A year ago, generous donors helped rehabilitate a well with the Kwambiha Community in Western Kenya. Because of these gifts and contributions from our monthly donors, partners can visit project sites throughout the year, strengthening relationships with communities and evaluating the actual water project. These consistent visits allow us to learn vital lessons and hear amazing stories – we’re excited to share this one from our partner, Paul Weringa, with you.
Before the borehole was rehabilitated, the community members, especially women, used to walk a distance not less than 2km in search of water. Most of the water sources were springs which were contaminated by uphill latrines. Because of the contamination, the community spent a lot of their money on treating typhoid and diarrhea which was rampant.
Since the borehole was rehabilitated, more people in the community spent little money on hospital visits. The outbreak of diarrhea and typhoid has been reduced. Women and men have more strength to work on their farms since they no longer experience disease problems.
Time for accessing the water point has also been reduced. Before the rehabilitation, women took at least 30 minutes fetching water from the contaminated springs. Now that the rehabilitated spring is much closer, the women have an extra time to do other activities in the home. This has been made possible by the rehabilitated borehole.
One of the challenges concerning this project is that, the level of water goes down during dry seasons limiting the community members from accessing clean and safe water. When this occurs, they are forced to go back to the springs which cause more harm them. We are in discussions with the community to see how the borehole can be deepened so that a rich aquifer can be stricken.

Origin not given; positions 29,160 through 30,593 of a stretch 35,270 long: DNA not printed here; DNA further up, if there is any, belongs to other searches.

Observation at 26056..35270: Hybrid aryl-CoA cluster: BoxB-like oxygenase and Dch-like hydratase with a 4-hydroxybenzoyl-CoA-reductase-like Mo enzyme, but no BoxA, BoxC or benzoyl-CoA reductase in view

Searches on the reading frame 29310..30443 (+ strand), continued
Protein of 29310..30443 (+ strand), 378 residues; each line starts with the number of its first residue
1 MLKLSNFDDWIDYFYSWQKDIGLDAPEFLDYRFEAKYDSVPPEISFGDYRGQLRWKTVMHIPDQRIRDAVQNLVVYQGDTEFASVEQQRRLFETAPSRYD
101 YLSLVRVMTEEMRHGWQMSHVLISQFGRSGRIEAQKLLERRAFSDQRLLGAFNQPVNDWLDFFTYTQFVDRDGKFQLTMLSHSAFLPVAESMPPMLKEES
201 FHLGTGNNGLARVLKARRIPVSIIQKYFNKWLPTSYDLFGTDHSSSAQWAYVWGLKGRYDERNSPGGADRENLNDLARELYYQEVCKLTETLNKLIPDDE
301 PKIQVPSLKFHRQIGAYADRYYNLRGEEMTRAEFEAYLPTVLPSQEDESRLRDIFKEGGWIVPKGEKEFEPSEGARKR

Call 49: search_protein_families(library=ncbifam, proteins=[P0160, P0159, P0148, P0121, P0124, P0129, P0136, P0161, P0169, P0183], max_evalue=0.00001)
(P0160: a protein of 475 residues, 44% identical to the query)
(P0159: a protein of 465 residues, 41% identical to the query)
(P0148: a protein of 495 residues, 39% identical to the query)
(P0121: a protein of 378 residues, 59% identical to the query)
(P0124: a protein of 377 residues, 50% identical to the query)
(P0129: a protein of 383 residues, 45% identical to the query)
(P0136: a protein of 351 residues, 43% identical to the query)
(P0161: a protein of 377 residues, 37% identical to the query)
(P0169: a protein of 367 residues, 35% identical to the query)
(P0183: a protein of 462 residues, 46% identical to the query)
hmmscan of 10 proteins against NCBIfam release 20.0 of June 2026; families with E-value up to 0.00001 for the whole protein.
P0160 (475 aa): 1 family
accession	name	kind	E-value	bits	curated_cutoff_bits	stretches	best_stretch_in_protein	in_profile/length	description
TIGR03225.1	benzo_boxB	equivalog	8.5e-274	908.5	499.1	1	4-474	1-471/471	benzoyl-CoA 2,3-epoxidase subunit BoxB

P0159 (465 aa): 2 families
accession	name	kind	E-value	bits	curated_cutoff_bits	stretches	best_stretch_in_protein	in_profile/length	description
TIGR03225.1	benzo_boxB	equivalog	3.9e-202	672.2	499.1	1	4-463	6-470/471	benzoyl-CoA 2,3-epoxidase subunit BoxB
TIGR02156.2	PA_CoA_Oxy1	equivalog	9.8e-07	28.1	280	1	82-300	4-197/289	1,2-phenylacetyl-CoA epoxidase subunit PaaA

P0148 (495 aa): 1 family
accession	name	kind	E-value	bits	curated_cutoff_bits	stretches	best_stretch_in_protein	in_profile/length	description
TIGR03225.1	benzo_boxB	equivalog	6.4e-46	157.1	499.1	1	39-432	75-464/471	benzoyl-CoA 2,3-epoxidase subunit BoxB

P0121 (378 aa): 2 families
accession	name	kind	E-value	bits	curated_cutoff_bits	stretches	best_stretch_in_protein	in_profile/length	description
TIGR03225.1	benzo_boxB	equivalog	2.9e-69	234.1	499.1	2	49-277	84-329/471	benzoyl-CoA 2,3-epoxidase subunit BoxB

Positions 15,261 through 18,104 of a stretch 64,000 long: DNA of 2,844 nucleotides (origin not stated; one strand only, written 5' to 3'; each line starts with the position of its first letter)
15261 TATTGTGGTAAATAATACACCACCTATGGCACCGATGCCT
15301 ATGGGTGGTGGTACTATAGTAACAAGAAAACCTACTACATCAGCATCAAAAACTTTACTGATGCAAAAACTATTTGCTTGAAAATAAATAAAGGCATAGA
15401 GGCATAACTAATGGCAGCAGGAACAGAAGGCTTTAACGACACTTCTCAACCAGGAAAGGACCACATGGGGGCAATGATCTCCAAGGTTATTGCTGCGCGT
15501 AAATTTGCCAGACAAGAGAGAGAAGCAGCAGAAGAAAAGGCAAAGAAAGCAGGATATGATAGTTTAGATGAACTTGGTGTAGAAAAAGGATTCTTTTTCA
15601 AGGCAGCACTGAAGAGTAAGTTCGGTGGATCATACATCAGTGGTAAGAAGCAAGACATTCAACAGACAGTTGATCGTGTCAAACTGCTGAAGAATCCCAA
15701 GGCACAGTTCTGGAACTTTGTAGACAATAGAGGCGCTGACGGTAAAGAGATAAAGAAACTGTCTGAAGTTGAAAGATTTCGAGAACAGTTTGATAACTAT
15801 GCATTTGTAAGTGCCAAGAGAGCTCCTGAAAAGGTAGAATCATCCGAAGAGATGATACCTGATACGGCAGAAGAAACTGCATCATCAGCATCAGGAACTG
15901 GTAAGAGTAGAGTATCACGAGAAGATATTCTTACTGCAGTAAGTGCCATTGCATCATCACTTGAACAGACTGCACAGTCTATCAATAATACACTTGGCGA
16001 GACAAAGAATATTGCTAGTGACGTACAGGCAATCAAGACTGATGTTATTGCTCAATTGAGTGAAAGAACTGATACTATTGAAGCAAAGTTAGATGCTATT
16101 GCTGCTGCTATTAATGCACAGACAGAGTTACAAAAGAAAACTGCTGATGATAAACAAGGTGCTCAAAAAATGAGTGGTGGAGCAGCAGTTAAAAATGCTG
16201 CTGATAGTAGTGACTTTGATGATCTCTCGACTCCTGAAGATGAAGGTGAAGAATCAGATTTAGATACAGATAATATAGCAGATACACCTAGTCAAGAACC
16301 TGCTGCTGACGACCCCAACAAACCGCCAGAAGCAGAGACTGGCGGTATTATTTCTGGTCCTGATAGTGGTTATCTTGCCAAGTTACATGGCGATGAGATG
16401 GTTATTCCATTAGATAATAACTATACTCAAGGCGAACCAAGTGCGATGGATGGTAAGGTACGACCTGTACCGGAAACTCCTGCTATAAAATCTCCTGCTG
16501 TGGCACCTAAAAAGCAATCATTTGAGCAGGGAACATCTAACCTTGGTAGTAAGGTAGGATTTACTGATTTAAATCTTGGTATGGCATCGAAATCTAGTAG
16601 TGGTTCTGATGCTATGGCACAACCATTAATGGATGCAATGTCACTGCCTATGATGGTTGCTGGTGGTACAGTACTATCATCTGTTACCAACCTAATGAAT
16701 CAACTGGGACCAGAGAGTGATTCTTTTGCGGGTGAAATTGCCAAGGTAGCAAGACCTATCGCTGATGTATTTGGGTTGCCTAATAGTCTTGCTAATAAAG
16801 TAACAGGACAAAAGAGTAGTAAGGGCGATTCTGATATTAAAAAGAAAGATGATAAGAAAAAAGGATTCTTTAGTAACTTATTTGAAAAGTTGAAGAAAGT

Community member Rose Chole shares how clean water has impacted her daily life. “In the past, we used to lose more lives, especially young children, due to the outbreak of diarrhea and typhoid diseases. We no longer experience that because we now have access to clean and safe water within our reach. By the virtue of the rehabilitated borehole being close to our homes, we don't waste time like before. At least I now find time to do other chores like farming and looking after the livestock.”
We will continue to work with this community through the challenges of the dry season and we will reengage the water user committee since the area around the borehole is not as clean as we would like. We look forward to working with and sharing more positive news from this community.
The Water Project and our partners are committed to consistent monitoring of each water source. Our monitoring and evaluation program, made possible by monthly donors, allows us to visit communities up to 4 times a year. Read more about our program and how you can help.